Then it is well to notice that after all it is not merely for every man that He tasted death. The context makes it plain that the “all” for which He died is in the neuter in the original. It might rightly be rendered, “that He by the grace of God should taste death for everything.” For through His death not only will sinners be saved and the world of redeemed men brought into eternal blessing, but the creation itself shall be delivered from the bondage of corruption and everything in heaven and earth at last brought into harmony with God. None shall fail of this reconciliation excepting those who deliberately prefer their sins to the salvation so freely offered.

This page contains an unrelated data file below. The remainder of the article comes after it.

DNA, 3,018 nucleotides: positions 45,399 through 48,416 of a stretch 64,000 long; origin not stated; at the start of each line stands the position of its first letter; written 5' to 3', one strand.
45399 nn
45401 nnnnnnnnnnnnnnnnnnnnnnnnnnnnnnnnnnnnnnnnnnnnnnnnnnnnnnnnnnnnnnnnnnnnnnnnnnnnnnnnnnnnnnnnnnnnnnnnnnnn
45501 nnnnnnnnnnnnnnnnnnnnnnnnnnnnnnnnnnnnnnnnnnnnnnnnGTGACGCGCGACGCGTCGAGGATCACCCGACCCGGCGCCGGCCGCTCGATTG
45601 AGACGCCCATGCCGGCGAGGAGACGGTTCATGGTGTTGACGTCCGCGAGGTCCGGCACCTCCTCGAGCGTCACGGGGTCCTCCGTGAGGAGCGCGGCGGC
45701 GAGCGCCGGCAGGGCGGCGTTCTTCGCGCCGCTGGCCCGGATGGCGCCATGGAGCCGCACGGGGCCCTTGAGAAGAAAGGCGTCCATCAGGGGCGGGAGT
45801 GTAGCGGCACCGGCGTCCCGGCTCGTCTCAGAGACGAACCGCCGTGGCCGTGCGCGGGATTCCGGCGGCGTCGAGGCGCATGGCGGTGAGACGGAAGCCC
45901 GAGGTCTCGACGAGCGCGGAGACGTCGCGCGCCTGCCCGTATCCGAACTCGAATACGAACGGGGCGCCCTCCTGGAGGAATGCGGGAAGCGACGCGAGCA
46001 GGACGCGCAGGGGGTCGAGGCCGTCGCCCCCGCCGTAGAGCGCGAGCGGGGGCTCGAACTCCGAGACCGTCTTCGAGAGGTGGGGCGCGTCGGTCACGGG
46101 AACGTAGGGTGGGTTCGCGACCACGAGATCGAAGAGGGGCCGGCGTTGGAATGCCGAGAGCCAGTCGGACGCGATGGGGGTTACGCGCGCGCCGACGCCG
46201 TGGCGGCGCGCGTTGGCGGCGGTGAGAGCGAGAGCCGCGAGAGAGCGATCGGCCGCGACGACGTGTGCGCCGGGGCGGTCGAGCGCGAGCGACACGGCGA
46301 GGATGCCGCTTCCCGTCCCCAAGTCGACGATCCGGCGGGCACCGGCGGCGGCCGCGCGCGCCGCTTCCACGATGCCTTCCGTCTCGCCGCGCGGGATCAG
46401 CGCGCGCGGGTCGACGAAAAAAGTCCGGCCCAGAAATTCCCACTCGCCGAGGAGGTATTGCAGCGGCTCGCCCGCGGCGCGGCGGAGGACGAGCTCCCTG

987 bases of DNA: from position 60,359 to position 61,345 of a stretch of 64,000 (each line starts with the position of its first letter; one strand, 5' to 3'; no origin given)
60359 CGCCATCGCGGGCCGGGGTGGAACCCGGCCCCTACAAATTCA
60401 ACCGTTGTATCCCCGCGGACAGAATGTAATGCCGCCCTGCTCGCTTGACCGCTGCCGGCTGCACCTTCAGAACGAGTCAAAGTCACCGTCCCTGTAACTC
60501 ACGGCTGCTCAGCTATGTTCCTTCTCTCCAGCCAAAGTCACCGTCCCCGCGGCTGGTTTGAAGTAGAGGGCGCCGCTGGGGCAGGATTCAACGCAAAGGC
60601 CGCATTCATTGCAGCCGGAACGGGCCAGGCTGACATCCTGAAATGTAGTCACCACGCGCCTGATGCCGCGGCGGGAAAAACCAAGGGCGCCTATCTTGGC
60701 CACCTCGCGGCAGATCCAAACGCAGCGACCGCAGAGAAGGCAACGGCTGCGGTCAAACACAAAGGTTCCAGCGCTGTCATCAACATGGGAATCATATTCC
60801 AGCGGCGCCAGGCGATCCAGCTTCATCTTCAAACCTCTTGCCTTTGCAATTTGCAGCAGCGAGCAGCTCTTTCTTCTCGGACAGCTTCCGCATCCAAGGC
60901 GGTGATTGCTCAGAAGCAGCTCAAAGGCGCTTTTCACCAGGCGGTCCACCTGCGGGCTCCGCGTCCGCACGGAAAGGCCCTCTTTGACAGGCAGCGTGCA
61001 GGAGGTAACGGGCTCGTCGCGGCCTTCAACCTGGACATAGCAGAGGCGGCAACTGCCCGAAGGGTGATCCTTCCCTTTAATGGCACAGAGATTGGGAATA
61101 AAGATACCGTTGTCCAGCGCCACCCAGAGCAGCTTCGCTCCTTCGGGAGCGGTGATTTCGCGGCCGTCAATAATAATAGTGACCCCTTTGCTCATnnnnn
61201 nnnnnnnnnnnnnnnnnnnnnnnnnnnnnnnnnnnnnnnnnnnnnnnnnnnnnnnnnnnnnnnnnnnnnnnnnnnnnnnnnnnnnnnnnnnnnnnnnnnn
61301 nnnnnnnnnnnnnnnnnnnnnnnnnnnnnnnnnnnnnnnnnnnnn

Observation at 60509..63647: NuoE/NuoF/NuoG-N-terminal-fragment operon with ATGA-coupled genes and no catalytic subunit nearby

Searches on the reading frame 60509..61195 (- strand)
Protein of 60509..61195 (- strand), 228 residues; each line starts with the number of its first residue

Section B. Hebrews 2:10-18

The Perfecting of the Captain of our Salvation through Suffering

This section is one of the most precious in all the Epistle and requires careful consideration, for there is grave danger of misunderstanding some of its great declarations unless we are familiar with what the Word of God elsewhere reveals concerning the Person and work of the Lord Jesus.